The Month of the Holy Souls begins on 2nd November and we discuss the month dedicated to the souls of the departed.
What is All Souls Day?
All Souls Day is a chance for us to commemorate and honour those who have passed. The Western celebration of All Souls’ Day is on 2 November and follows All Saints’ Day, which commemorates the departed who have attained the beatific vision.
Catholic belief is that the soul of a person who dies can go to one of three places. The first is heaven, where a person who dies in a state of perfect grace and communion with God goes. The second is hell, where those who die in a state of mortal sin are naturally condemned by their choice. The intermediate option is purgatory, which is thought to be where most people, free of mortal sin, but still in a state of lesser (venial) sin, must go.
Those who, within the octave of All Souls Day, visit the cemetery in a spirit of piety and devotion and pray, even only mentally, for the departed may gain a plenary indulgence under the usual conditions (confession, Holy Communion, visit to the Blessed Sacrament, and prayers for the intentions of the Church, such as an Our Father, Hail Mary, Glory Be) on each day of the octave, applicable only to the Holy Souls in Purgatory.
Reciting prayers or performing other devout exercises for the departed during this month may gain an indulgence of 3 years each day of the month, and a plenary indulgence under the usual conditions, if they perform these devotions daily for the entire month.
During November, we take part in public services held in a church in intercession for the faithful departed may gain an indulgence of 7 years on each day of the month, and a plenary indulgence under the usual conditions if they do so at least 15 days.
History of the Holy Souls
In the sixth century, it was customary in Benedictine monasteries to hold a commemoration of the deceased members at Whitsuntide. According to Widukind of Corvey (c. 975), there existed a time-honoured ceremony of praying to the dead on 1 October in Saxony. But it was the day after All Saints’ Day that Saint Odilo of Cluny chose when in the 11th century he instituted for all the monasteries dependent on the Abbey of Cluny an annual commemoration of all the faithful departed, to be observed with alms, prayers, and sacrifices for the relief of the suffering souls in purgatory. Odilo decreed that those requesting a Mass be offered for the departed should make an offering for the poor, thus linking almsgiving with fasting and prayer for the dead. From there the 2 November custom spread to other Benedictine monasteries and thence to the Western Church in general. The Diocese of Liège was the first diocese to adopt the practice under Bishop Notger (d. 1008).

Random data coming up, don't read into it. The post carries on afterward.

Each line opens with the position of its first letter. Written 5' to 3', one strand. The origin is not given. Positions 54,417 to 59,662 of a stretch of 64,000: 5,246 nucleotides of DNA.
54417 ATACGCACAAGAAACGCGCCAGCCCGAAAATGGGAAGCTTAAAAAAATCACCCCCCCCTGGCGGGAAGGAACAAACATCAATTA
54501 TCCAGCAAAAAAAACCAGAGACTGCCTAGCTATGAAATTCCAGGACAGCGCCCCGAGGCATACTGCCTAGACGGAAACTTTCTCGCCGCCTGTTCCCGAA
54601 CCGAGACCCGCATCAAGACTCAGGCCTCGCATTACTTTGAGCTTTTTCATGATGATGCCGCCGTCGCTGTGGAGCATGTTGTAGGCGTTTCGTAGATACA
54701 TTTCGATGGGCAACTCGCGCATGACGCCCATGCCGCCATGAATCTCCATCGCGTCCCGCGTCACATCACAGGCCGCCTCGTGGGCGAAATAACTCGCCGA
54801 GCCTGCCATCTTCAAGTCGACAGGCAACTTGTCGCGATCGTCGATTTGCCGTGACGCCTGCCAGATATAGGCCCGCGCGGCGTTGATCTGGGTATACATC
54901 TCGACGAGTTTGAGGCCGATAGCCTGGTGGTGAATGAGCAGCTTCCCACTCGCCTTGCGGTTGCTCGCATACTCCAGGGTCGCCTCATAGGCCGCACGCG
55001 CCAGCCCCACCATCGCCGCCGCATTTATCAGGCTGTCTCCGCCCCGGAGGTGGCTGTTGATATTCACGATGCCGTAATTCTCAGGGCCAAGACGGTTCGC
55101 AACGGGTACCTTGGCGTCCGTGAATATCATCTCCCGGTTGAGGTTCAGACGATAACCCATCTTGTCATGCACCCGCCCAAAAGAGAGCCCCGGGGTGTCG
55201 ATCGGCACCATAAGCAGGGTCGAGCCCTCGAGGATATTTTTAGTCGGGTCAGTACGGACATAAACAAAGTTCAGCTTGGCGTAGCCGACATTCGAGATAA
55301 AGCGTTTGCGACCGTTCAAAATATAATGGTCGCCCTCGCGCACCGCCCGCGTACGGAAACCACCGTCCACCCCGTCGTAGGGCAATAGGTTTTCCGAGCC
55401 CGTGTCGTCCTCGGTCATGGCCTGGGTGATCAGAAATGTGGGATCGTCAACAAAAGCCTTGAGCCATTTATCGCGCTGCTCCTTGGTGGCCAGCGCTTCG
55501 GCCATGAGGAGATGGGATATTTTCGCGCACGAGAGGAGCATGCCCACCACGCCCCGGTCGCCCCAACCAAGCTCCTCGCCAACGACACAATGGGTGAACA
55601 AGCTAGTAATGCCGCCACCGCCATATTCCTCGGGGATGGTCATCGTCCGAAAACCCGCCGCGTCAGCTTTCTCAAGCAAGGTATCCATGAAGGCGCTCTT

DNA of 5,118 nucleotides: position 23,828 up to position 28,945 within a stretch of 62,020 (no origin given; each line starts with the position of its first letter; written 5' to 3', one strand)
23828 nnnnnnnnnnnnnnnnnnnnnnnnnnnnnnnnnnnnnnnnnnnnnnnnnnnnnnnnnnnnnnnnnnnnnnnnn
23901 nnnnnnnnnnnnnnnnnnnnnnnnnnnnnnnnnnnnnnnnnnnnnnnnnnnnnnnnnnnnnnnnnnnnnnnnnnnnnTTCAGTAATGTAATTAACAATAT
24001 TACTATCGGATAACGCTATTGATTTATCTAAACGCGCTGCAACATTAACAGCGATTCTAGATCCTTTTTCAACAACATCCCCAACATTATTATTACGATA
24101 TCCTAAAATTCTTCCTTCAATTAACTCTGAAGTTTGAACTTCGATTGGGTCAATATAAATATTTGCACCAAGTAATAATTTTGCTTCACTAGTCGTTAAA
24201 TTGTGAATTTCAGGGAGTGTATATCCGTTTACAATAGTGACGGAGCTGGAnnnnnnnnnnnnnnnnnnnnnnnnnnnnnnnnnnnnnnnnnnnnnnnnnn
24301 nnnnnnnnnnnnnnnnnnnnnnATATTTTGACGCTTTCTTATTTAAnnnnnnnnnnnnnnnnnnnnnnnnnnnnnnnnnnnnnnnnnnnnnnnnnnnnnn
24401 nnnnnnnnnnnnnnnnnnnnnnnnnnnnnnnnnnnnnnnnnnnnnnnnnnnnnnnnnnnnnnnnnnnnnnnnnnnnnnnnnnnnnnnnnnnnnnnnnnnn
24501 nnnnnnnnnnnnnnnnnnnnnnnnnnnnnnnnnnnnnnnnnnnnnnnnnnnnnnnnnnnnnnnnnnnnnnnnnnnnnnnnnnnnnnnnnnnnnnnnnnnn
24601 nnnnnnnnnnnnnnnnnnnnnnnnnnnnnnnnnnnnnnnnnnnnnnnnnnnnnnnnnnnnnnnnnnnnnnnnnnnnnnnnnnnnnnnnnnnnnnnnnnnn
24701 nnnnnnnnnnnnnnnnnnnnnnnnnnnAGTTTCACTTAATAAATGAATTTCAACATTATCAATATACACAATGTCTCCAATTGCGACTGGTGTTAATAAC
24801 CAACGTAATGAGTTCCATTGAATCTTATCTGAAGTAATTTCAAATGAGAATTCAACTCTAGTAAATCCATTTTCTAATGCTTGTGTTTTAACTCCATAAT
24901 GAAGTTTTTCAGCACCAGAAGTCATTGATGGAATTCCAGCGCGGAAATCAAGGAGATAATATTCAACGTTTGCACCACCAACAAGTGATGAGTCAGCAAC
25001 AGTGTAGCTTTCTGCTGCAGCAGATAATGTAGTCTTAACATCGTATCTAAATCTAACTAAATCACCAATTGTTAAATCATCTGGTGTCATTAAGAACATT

Prayers for the Departed
We should pray for the dead throughout the year, especially on the anniversary of their death, but in this Month of the Holy Souls, we should devote some time every day to prayer for the dead. We should start with those closest to us—our mother and father, for instance—but we should also offer prayers for all the souls, and especially for those most forsaken.
One of the most commonly recited of Catholic prayers in times past is Eternal Rest. This prayer has fallen into disuse in the last few decades. Prayer for the dead, however, is one of the greatest acts of charity we can perform, to help them during their time in Purgatory, so that they can enter more quickly into the fullness of heaven.
We also say prayers for our parents, not just simply out of duty but out of joy. They gave us life and brought us up in the Faith; we should be happy that our prayers can help end their sufferings in Purgatory and bring them fully into the light of Heaven.
For most, it was our mother who nurtured us and helped us understand our Faith. Our fathers are the model of God in our lives and provide guidance when we need it most. We can help repay them by praying for the repose of their souls and help them through the sufferings of Purgatory and into the fullness of Heaven.
The Meaning of Offering
The Month of the Holy Souls is a time for us to be selfless and charitable in the eternal suffering of others. When we offer up our own daily sufferings, we benefit, too, because we learn better to cope with the challenges of our daily life. Whenever we find ourselves in a bad situation, we should remind ourselves that we’re offering it up for the Holy Souls, because the merit of our offering increases when we cope with situations with Christian charity, humility, and patience.
Children, too, can learn to “offer it up,” and they’re often eager to do so, especially if they can offer up the trials of childhood for a beloved grandparent or other relative or friend who has died. It’s a good way to remind them that, as Christians, we believe in life after death and that, in a very real sense, the souls of the dead are still with us. That’s what the “Communion of Saints” that we refer to in the Apostles’ Creed (and every other Christian creed) means.